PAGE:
David Fleming
It's All Academic   www.davidflemingsite.com   
Day 224: The Inmates (Tell Me What's Wrong)

February 5, 2023

I hate sounding trendy, but TIL.

For those of you other old farts, TIL is short for "Today I Learned" and is used at sites like Reddit or BuzzFeed to showcase a person's late-in-life knowledge of something they should have already known, such as that the arrow next to the gas pump icon on your dashboard is telling you what side your gas cap is on, or that George Harrison funded Monty Python films. It's a cute on-going gag that mostly makes me want to shake my head at other people's ignorance.

Anyway, I have a TIL, and the great news is that almost no one will give a hoot or question my ignorance (well, maybe a few of my RateYourMusic colleagues as knee deep in late 1970s/early 1980s pop music obscurity as I am).

One of the great things to come from Punk Music was the dedication to choosing an apt stage name, something that reflected the punk attitude. Johnny Rotten, Sid Vicious, Siouxsie Sioux, Tory Crimes, Jello Biafra, Cheetah Crome, Lux Interior -- the names were fantastic, even if they contributed to society's dismayed view about them. Even after punk died out, this necessity to choose an edgy stage name continued for a lot of emerging rock and rollers.

The Inmates were one of those post-punk, new wave, pub rock bands that had some success in the late 1970s, primarily off of their covers of great, classic rock songs, "Dirty Water" and "The Walk."  I ended up buying several of their albums, most notably their debut, First Offence (1979), and the follow-up Shot In The Dark (1980). While both albums relied heavily on covers, each featured several original songs, all credited to P. Staines. I couldn't help chuckling at the naughty schoolboy connotation of P(ee) stains, and believed that moniker, since none of the band members went by P. Staines, was a conglomerate name for collective song-writing.

Whether it was an individual or a collective, P. Staines' showed a real ear for straight-forward 1950s-styled rock and roll: "Back In History," "Crime Don't Pay," "(I Thought I Heard A) Heartbeat," and "Tell Me What's Wrong," to name just a few off of these first two albums (a later album, Five, may be my favorite Inmates' album, but that is secondary to today's discussion). "Tell Me What's Wrong" was my favorite from both of those albums. The song exuded The Animals' at every turn. Beyond sounding a bit like Eric Burdon, lead singer, Bill Hurley, crooned with hints of Elvis Presley, carrying the tune through the frequent instrumental breaks. If one song had to highlight him as a vocalist, "Tell Me What's Wrong" was it.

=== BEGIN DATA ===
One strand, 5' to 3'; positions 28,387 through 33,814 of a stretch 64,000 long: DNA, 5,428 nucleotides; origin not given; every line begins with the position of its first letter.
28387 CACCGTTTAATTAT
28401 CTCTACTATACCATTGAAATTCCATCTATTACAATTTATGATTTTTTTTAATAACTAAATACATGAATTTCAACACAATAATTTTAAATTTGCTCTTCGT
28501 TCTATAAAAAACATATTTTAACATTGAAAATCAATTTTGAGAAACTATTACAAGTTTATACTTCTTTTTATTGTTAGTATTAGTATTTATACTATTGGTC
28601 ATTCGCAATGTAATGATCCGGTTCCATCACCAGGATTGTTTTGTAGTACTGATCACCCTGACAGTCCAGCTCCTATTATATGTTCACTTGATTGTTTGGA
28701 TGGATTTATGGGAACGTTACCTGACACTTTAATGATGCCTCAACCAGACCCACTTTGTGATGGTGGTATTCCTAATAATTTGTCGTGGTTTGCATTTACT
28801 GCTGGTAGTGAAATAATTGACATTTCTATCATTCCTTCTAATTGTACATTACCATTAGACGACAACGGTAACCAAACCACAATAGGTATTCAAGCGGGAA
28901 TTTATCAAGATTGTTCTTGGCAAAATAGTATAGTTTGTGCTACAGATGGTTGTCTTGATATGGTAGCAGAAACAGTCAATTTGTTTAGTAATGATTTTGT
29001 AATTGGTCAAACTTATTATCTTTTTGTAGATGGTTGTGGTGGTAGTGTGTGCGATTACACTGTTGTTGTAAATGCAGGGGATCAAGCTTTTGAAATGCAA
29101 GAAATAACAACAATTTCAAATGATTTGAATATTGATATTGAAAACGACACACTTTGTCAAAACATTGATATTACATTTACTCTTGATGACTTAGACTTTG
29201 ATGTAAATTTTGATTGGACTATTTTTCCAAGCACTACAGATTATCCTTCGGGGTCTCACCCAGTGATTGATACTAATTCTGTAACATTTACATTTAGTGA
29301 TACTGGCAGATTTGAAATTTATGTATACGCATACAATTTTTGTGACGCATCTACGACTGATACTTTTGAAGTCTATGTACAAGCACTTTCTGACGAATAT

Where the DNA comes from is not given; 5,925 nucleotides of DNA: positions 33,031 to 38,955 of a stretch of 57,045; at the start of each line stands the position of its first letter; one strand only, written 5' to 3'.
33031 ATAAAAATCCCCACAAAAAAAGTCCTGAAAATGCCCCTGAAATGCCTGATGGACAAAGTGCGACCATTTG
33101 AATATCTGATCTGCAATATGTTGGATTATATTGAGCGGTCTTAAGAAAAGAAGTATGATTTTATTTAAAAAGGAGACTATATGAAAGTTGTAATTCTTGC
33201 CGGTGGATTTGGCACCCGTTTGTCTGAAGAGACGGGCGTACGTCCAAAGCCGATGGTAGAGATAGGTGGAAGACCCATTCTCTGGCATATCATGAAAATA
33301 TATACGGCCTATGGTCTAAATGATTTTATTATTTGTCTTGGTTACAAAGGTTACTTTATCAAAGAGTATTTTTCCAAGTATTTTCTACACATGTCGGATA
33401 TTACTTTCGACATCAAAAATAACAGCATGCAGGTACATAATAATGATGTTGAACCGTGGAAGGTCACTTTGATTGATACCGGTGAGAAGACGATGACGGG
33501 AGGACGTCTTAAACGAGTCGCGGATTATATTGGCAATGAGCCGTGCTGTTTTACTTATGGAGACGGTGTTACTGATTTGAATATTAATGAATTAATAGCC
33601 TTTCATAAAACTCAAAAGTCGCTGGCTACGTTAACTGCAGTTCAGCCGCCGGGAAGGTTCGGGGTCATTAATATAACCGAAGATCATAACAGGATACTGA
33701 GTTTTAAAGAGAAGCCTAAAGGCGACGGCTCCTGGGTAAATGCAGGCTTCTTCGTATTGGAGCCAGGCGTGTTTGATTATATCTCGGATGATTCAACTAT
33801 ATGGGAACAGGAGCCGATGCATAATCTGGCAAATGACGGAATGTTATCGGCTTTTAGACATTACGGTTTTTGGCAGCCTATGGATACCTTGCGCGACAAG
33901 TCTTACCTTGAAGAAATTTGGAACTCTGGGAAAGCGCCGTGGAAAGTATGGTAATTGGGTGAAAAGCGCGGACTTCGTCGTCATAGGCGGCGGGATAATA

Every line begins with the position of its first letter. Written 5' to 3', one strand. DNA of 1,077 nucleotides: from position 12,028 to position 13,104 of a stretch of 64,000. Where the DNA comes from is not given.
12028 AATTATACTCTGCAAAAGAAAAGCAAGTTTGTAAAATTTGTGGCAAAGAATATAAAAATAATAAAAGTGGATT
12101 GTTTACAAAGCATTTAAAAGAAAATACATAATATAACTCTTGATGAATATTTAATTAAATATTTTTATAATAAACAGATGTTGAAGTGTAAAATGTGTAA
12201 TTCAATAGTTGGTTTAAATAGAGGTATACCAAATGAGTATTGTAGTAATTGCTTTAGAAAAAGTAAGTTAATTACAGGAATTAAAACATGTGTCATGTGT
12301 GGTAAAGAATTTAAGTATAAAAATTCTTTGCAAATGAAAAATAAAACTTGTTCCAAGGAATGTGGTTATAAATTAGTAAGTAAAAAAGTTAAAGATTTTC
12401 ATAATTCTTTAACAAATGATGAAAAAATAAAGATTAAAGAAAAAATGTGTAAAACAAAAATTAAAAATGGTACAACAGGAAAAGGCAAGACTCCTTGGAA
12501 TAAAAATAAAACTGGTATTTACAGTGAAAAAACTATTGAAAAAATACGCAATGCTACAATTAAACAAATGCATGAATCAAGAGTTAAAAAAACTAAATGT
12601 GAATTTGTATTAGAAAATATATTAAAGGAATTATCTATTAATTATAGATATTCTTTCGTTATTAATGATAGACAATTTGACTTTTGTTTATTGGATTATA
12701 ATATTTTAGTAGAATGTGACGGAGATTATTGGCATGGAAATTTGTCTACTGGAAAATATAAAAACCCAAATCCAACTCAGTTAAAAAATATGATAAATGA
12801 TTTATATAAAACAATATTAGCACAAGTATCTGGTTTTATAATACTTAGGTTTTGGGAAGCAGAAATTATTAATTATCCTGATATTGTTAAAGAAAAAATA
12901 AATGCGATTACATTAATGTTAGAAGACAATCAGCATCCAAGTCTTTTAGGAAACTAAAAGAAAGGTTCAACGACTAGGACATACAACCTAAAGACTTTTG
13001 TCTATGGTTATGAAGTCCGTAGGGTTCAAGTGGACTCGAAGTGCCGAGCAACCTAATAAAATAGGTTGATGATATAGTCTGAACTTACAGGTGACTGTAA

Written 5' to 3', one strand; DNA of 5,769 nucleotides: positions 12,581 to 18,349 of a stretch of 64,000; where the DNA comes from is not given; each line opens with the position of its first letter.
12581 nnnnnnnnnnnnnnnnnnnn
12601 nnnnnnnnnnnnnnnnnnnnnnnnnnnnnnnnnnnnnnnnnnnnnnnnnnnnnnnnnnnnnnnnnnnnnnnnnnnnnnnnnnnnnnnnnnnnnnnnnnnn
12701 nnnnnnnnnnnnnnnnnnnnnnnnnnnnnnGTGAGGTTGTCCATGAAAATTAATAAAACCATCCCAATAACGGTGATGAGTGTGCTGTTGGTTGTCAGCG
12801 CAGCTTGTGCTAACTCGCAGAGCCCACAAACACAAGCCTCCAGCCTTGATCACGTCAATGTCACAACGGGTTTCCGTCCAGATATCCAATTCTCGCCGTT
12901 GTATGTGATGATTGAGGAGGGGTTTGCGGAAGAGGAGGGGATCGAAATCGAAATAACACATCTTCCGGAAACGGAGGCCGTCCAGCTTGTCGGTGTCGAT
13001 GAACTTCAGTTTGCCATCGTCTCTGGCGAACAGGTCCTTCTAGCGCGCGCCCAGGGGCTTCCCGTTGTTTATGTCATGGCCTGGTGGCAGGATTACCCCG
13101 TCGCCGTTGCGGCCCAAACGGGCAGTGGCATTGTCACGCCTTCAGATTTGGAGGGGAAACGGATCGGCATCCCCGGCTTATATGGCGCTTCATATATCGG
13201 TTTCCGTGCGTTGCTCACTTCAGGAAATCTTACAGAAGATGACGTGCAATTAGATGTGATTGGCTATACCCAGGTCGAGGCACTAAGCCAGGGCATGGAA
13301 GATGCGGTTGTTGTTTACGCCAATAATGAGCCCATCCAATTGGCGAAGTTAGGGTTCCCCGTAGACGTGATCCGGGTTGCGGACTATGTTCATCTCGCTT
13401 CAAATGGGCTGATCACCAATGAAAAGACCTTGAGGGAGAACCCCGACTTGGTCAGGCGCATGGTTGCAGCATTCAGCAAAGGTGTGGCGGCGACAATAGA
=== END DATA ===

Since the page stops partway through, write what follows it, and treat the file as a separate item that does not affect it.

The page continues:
Meanwhile, the instrumentation conjured up classic beats and riffs embossed all over 25 years of rock and roll at the time. One of the guitar solos could have been by Carl Perkins. The second could have been Jimmy Vaughn. If someone needed to capture a moment for a Pub Rock documentary, this song could have stood beside any Nick Lowe, Dave Edmunds, or Brinsley Schwarz cut. The production is perfectly crisp and clipped.

The Inmates ended up being much more popular in places other than America or Great Britain. The French particularly seemed to love them. Their international stardom almost predicts David Hasselhoff, huge elsewhere despite seeming so unique to American culture. I even found (and this is not my TIL moment yet) a clip of an Inmates tribute band where the fan comments are in French, and whose FaceBook home page suggests constant booking of this tribute band across France.  And remember, this is a tribute band to a band whose hits were primarily covers that barely broke into the Top 40. Tributing a band that couldn't break through while other catchy, well produced bands like The Cars, The Police, Dire Straits, U2 dominated their genre. Who could predict this? 

"So, what's your TIL moment, Dave," you might ask. "Do you have to wait 'til the end?"

Apparently, you do. P. Staines is guitarist Peter Gunn's actual name. He actually was christened Peter Staines.  He choose the cool private-eye-invoking Peter Gunn as his stage name, pooh-poohing (well, you know what I mean) what must have been a brutal name growing up in school. I suspect he would have had some serious need for counseling, perhaps avoided by turning to guitar and song-writing. That is much more of the teenage way to deal with pain as opposed to telling some shrink what's wrong.

The Inmates. "Tell Me What's Wrong." Shot In The Dark. Polydor, 1980. Link here.

Day 223: Zero 7 "In The Waiting Line"

Day 225: The B-52's "Deadbeat Club"

See complete list here.